30 October 2012

Van Valkenburg/Vollick UELAC

Issac Vollick  

Loyalist Directory: Isaac Vollick
(For a short explanation of each row, click on the row title ex. "surname")
Surname : Vollick
Given name : Isaac
Rank : Private
Where Resettled : Louth Township, Lincoln County, Ontario
Status as Loyalist : Proven
Source : UEL List
Notes (Expunged, Suspended, Reinstated) :
Regiment : Butler's Rangers
Enlistment Date :
Date & Place of Birth : In 1732 at Schoharia, New York Province
Settled before war :
Date & Place of Death : post 1802 Ontario
Place of Burial :
Wife Name : Married Anna Maria Warner at Schoharie NY on 28 October 1757.
Children : Vollick, Storm m. Spierback, Esther
Vollick John, m. Decou, Sarah
Vollick, Cornelius m. Larraway, Eve
Vollick, Sarah m. Crumb, Benoni
Vollic, Catherine m. Hainer, ?
Biography :
Proven Descendants : St. Catharines 1990.10.17
Col. John Butler 2003.03.10
Col. John Butler 2004.04.20
Col. John Butler 2006.10.10
Col. John Butler 2011-03-07
Col. John Butler 2011-07-11
Military Info :
Loyalist Genealogy : See the certificate application from Dian J. McIntee to her loyalist ancestor Isaac Vollick
Family History :
Family Genealogy :
Other Info : Information provided by Rick Smith and Dian J. McIntee

Information taken from:


Lake Erie Ship Wrecks

David Putman , Shipwreck in Lake Erie, sunken ship
  Seeking out my ancestors ship wreck in Lake Erie is not easy at all.  Not only are ship wrecks shrouded in mystery but so are Maritime records.  Where does one even begin to know where to search?

I have been trying discover all possible leads on The ship "Good Intent".  I find more then one vessel with the same name:

Here are some things I have discovered:

Newspaper clipping web site Maritime History Of The Great Lakes., 

 NAVIGATION OF LAKE ERIE.---The GOOD INTENT, of 35 tons, was built by Capt. Lee in 1799 and navigated the lake till 1806, when she ran on Point Abino and was lost, together with her cargo and crew.
      Monroe Evening News
      February 1, 1834

The Schooner GOOD INTENT of 35 tons, was built in 1810, and lost on Point Appineau in 1816.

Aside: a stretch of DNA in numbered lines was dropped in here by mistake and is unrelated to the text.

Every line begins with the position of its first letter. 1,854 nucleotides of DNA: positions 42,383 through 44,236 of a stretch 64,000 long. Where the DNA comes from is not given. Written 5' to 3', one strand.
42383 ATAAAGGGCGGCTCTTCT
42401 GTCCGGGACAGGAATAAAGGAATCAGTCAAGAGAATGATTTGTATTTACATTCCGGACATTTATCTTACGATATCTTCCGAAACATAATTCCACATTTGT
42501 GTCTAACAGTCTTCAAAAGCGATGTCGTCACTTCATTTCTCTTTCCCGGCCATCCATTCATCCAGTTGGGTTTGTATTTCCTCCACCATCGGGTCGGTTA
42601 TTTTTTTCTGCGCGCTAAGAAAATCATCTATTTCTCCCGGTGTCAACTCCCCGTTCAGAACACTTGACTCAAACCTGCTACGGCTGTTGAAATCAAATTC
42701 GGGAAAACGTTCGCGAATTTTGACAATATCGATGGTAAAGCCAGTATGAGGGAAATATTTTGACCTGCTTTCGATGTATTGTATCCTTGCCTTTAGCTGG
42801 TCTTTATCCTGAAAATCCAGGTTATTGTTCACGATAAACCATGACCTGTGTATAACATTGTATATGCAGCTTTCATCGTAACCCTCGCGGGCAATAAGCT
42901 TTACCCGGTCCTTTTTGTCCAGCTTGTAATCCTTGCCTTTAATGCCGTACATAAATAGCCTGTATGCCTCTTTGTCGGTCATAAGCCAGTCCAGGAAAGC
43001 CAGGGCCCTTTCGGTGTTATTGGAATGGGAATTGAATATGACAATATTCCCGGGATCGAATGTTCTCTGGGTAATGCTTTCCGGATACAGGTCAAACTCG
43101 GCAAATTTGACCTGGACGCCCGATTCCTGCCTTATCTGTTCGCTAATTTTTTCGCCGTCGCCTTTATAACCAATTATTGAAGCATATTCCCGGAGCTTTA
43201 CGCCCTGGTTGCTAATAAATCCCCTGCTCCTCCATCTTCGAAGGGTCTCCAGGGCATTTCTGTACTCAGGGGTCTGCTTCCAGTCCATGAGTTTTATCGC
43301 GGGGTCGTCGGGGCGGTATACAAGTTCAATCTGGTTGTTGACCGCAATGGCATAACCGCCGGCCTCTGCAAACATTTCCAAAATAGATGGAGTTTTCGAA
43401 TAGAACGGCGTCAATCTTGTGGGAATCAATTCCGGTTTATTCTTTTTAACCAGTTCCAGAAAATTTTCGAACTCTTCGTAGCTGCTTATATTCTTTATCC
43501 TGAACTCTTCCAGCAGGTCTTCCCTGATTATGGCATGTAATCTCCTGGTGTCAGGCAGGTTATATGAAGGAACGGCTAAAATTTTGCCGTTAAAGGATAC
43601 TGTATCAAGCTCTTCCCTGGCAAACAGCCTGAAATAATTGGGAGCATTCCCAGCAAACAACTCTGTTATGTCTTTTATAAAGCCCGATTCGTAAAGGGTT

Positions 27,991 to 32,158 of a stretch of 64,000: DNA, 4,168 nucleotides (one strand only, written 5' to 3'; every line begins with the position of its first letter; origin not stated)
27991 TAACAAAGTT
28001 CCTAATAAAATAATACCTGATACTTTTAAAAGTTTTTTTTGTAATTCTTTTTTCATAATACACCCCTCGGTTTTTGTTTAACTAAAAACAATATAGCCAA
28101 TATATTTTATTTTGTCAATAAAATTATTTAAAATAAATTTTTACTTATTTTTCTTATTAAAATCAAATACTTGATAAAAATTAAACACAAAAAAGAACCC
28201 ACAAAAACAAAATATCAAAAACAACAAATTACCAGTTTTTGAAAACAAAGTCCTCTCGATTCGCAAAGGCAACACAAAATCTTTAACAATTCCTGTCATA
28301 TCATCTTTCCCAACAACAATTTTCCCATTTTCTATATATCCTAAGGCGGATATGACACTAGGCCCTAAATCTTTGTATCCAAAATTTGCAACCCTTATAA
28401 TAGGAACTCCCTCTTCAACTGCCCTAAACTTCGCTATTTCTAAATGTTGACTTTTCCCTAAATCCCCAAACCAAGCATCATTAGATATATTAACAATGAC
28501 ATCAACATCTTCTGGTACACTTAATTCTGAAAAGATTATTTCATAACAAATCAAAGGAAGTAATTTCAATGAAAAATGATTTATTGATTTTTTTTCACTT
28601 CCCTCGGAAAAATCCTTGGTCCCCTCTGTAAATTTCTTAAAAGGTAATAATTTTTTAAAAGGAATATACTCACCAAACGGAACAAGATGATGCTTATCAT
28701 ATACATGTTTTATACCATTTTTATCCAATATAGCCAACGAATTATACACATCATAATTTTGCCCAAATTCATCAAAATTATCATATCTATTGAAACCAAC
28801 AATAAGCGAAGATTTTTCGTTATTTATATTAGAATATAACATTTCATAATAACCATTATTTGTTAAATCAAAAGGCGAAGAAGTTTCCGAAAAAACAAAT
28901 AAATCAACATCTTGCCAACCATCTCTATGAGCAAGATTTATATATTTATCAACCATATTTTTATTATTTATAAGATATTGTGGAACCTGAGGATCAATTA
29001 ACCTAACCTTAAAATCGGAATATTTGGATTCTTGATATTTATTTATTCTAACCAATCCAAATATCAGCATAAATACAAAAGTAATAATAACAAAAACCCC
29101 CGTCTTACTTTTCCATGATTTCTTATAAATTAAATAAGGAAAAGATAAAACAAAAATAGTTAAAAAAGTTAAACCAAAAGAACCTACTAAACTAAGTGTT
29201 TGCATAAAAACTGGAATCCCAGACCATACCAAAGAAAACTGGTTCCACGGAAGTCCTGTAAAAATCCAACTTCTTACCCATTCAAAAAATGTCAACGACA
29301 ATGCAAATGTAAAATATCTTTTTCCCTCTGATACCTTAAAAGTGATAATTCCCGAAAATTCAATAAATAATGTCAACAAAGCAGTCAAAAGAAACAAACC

Report on Buffalo Harbor
      Commercial Advertiser & Journal, Buffalo
      Wednesday, June 9, 1841 pp 2 col. 3, 4 & 5

   ___________________        _________________________     ------------------------

See my dilema

Then in books/Web addresses I have found by searching the Internet:

 ------------------------------------------------------ 1187
Other names : none
Official no. : none
Type at loss : schooner, wood
Build info : 180?, Mill Creek, Lake Erie
Specs : (30 t.)
Date of loss : 1825
Place of loss : 2 mi NE of Dunkirk, NY
Lake : Erie
Type of loss : (storm)
Loss of life : ?
Carrying : ?
Detail : Wrecked, no detail available.
Another vessel named GOOD INTENT (maybe same vessel) was reported lost in 1805 or 6 on Point Abino with loss of all hands. She was built by Capt. Wm Lee in 1799 or 1800.
Sources: sol,h,hgl,mpl

Nothing conclusive.  Do you think they could ever say who the Captain was for the trip when it Sunk???


Erie County, Pennsylvania

History of Erie County, Pennsylvania 1884

by Samuel P. Bates, 

Submitted by Gaylene Kerr Banister


Chapter XVI - Lake Navigation

The first vessel to sail the waters of Lake Erie was built by Robert Cavalier de la Salle, an adventurous Frenchman, on the Niagara River, six miles above the Falls, in the year 1677. She was named the Griffin, and was of sixty tons burthen. La Salle navigated Lakes Erie, Huron and Michigan, to Green Bay, in the present State of Wisconsin, where, with a picked number of men, he left the vessel and marched overland to the Mississippi. The remainder of the crew attempted to return to the Niagara, and are supposed to have been lost in a storm, as neither vessel nor men were heard from afterward. Nearly a hundred years later the French built another sailing vessel with which they undertook to navigate the lake. This second venture was as unsuccessful as the first, the vessel having foundered and forty-nine of her crew having been drowned.

No record is to be found of any other sailing vessel on the lake until 1766, when the British, who had secured possession of both shores, built and launched four. They were of light burthen, and were chiefly used for carrying troops and army supplies. All transportation of a commercial character, and all of the very limited passenger business was carried on by batteaux until after the close of the Revolutionary war. They kept close to the shore, were mainly propelled by paddles or oars, and if a sail was used it was simply a blanket fastened to a pole, to take advantage of favorable winds. The earliest American sailing vessel on the lake was a small boat, owned and run by Capt. William Lee, in which he carried passengers and light articles of freight between Buffalo and Erie. She was constructed to use oars in going against the wind, and had no crew, the passengers being obliged to work for their passage.